Now that Colorado is getting an additional congressional seat, the attention turns to where to put it on the map.
Why it matters: The 8th District will force the independent commission tasked with drawing the new political boundaries to reconfigure the political picture. And where the lines go will help determine who will run for office.
- Sheena Kadi, a Democratic strategist, told Axios that she's confirmed with nine current Colorado elected officials and one former elected official who said they would consider running if they're drawn in the new district.
The big picture: The Denver area's population boom gives it the advantage for landing the new district, experts tell Axios, but it's not a done deal and various interests have their own ideas.
The 12-person commission must ensure the districts represent roughly equal populations, preserve the racial and geographic makeup of communities and remain as compact as possible, per the state constitutional criteria.
- Then the panel must maximize the number of competitive districts.
- In addition, the lines cannot protect incumbents or dilute the influence of minority voters.
Between the lines: The prioritization of competitiveness is unique compared to other state commissions but the map probably won't drastically change.
- Colorado is "more straightforward than other states because there are a couple different sensible ways to draw an 8th District map," said Dave Wasserman, a reapportionment expert at the Cook Political Report.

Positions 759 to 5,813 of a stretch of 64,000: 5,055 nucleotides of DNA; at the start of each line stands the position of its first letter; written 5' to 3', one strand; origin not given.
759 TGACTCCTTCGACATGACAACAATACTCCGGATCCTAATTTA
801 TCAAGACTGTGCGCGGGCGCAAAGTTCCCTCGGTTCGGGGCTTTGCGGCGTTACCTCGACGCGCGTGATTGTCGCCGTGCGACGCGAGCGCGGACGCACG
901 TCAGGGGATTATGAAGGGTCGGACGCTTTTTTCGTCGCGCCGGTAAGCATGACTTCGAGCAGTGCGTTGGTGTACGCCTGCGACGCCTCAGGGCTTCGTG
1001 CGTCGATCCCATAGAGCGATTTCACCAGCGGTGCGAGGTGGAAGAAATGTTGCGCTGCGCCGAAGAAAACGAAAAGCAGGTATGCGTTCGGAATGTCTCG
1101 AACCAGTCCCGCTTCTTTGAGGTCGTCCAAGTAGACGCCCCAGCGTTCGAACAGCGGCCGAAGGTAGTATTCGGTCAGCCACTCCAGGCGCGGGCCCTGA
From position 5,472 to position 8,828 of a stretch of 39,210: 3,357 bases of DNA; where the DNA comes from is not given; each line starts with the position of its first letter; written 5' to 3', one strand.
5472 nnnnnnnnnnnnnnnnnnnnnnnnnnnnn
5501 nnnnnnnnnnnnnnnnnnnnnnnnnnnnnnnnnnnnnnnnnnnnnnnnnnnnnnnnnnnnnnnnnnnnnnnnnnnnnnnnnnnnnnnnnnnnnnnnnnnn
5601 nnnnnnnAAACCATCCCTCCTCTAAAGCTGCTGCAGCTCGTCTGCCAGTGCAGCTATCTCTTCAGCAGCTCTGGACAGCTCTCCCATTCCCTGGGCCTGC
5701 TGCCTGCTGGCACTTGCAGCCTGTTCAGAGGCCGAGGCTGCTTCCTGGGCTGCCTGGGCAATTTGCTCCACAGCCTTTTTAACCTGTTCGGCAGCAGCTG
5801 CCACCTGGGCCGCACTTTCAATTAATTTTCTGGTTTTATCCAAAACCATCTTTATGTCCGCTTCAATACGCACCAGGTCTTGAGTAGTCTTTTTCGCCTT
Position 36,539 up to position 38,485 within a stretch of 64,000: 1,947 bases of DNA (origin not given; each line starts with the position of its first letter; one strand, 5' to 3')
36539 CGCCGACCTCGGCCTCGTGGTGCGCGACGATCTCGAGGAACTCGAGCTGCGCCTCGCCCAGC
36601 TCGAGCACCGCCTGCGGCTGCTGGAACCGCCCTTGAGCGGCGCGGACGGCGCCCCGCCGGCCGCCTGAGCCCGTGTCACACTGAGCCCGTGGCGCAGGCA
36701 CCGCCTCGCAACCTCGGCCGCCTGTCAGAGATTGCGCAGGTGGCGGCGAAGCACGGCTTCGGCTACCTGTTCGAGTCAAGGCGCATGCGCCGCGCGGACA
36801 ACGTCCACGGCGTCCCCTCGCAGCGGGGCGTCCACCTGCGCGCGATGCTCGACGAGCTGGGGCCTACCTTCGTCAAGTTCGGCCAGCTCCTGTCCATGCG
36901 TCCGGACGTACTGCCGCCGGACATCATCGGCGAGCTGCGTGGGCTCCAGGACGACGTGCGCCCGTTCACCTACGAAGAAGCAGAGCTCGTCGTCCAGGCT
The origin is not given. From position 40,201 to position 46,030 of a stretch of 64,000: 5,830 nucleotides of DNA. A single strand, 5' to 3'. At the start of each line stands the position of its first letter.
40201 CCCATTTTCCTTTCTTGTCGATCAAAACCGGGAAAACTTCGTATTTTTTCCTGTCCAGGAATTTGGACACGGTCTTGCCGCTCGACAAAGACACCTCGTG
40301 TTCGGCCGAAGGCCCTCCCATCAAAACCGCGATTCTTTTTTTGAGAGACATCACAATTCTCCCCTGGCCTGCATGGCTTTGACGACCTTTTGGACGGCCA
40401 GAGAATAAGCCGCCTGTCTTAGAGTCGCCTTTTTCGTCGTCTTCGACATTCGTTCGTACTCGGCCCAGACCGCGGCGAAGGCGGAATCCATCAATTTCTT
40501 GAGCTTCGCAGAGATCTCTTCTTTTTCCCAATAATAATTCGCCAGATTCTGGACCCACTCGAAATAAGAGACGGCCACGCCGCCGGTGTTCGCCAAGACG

State of play: Wasserman drew two potential options:
- "The first would unite Fort Collins and Greeley in a swingy, compact new Northern Colorado seat, which would've voted Trump '16 and Biden '20."
- "The other option might be to anchor a swingy new [district] in the southern Denver exurbs, anchored by Douglas Co. This version ... also would have voted for Trump '16 and Biden '20 — something of a 'fair fight.'"
The other side: In a series of interviews, others have different ideas.
- Advocacy groups that represent the Western Slope, Eastern Plains and southern Colorado collectively demanded two rural districts to bracket the Front Range metro area.
- Heavily Republican El Paso County has the population to support its own district, said Alan Philp, a GOP strategist.
- Drawing the Latino community in the Denver area together would allow "a higher likelihood of being able to help elect a more diverse federal delegation," said Gena Ozols, a Democrat consultant.
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